The Differences Between Rats and Mice

rat-mouseMany people don’t know how to distinguish between mice and rats. Actually, their physical characteristics are different. Beside this, they are different in many aspects. Successful rodent control should be based on these differences. Therefore, it is important to know these differences between mice and rats, which can help improving the success rate of rodent control.

For example, their caution and curiosity are also different. Rats are more cautious and never contact with new items in their active areas until it has had enough time to get used to the new time. Therefore, if you plan to get rid of rats by using traps, you’d better place unset traps in their paths but not set traps. This can make rats get used to the traps and make them not feel dangerous. After that, once you have set traps, they can be captured easily.

On the other hand, mice tend to be more curious and dare to investigate new items. Thus, if you place set traps but there is not a mouse caught in the first few days, this implies the placement is not proper and you need to move the traps.

Other differences include:


Living and Breeding

  • Mice love eating plants and cereal grains. However, they can eat almost anything that is eatable.
  • They seldom burrow, and they build their nests near a food source or in hidden areas.
  • Mice use shredded paper or any material that is soft to build their nests.
  • Every littler, a female mouse can produce 5 to 6 young mice and it can have 10 litters in a year.
  • Generally, a 6-week mouse becomes sex mature and begins to produce their offspring.
  • The average lifespan of a mouse is about 9 to 12 months. Some can live longer.


  • The mouse can stand up on the hind legs and its tail is also helpful to support its weight, when it is fighting, orienting itself or eating something.
  • Mice are very versatile and they are good at climbing, swimming and jumping. They even can jump over rough, vertical surfaces.
  • They are also good at running and they are moving all the time.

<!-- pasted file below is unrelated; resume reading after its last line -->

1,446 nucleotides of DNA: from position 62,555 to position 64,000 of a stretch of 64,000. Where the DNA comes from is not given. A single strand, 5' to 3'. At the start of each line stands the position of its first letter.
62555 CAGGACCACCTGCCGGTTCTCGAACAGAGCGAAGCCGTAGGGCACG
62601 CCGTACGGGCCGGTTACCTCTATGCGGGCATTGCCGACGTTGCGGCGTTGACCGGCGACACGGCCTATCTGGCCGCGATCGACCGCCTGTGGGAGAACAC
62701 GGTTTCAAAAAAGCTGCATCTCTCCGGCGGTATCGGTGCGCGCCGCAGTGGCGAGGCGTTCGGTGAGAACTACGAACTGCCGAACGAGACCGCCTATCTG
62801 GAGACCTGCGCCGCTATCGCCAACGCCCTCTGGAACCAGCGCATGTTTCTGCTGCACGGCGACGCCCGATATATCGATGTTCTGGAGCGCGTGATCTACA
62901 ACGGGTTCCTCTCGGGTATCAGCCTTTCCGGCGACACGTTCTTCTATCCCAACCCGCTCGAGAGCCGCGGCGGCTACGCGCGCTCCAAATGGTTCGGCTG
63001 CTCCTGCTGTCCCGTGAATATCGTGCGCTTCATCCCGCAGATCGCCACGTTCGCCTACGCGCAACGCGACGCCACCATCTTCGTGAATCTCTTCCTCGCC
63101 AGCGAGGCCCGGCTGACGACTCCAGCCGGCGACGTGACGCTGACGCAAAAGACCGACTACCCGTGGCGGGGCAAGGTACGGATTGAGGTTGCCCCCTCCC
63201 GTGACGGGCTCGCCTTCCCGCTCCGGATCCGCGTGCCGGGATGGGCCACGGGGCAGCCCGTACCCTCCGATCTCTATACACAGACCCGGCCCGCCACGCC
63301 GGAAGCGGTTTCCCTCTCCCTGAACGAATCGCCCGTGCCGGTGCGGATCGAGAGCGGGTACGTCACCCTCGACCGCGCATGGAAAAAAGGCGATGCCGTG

• They are more active from dusk up til morning light. Generally, they hate bright lights and would not like to move around during the day. If it moves around during the day, probably its nest has been disturbed or it is just looking for food to eat.
  • Any gap or hole that is more than 1/4 inch wide can allow a mouse to pass through. Therefore, if smaller gaps or holes are in the wall, make sure a mouse cannot slip through.
  • As a good jumper, it is able to jump 13” high from a surface. It also can run along cables, wires and ropes.

Mouse Facts

  • The house mouse is one of the top 100 world’s worst Invasive Alien Species.
  • Mice are smaller than rats, because rats often kill them and eat them. Therefore, mice feel afraid if they smell the stressful odor on rats. The stressful odor can affect mice’s behavior and reproduction.
  • Mice don’t have a stressful odor but have a musky odor.
  • Although they have poor vision and are color blind, their other 4 senses are very good, like smelling, hearing, touching and tasting.
  • They are almost found anywhere, in rural and urban areas, indoors and outdoors.
  • Droppings, mice hairs, tracts and gnawing mean a mouse infestation.


Living and Breeding

  • Rats are not picky and they can eat anything, but meat and fresh grain are their favorite foods.
  • If rats cannot get about 0.5 to 1 ounce of fluid from what they are eating, they will feel thirsty and will find water to drink.
  • Rats have a habit of burrowing and they will burrow under vegetation, under debris, along railroad tracks and fences, and under buildings.
  • A female rat can produce up to 12 young rats per litter and it has about 6 litters per year. And after 3 months, these young rats become mature and breeding themselves too.
  • Spring is the perfect mating season for rats.
  • The lifespan of rats is 6 months to 1 year.


  • Rats can slip through a 1/2 inch wide gap.
  • They are good at swimming and diving. They are able to live in sewers. And they even can enter our home or building through broken toilets and drains.
  • They are also good at climbing. They climb to access shelter, water, as well as food.
  • They will set their standard routines and pathways and strictly follow them. If there is something in the routines, they will be careful to avoid it. They are cautious but not curious.
  • Rats keep active within 300 feet of their burrow and nest.

Rat Facts

  • Evidences of rat presence are gnawing, droppings, runways, tracks and burrows.
  • They have poor eyesight and they are a nocturnal creature. They seldom go for water, food or just move around during the day. They will use other 4 strong senses, including hearing, smelling, tasting, and touching.
  • It is easy to distinguish between rats and mice in physical characteristics. Rats are larger than mice and have more coarse fur. Their feet and head are also very larger.
  • The main 2 types of rats in the U.S. are the root rats and Norway rats. They are two different populations and will fight each other. Generally, Norway rats are much stronger than the roof rats.
  • Norway rats live in lower areas in a building and roof rats live in the upper areas (like the attic). Therefore, if they don’t invade each other’s territory, they can live in a building together.

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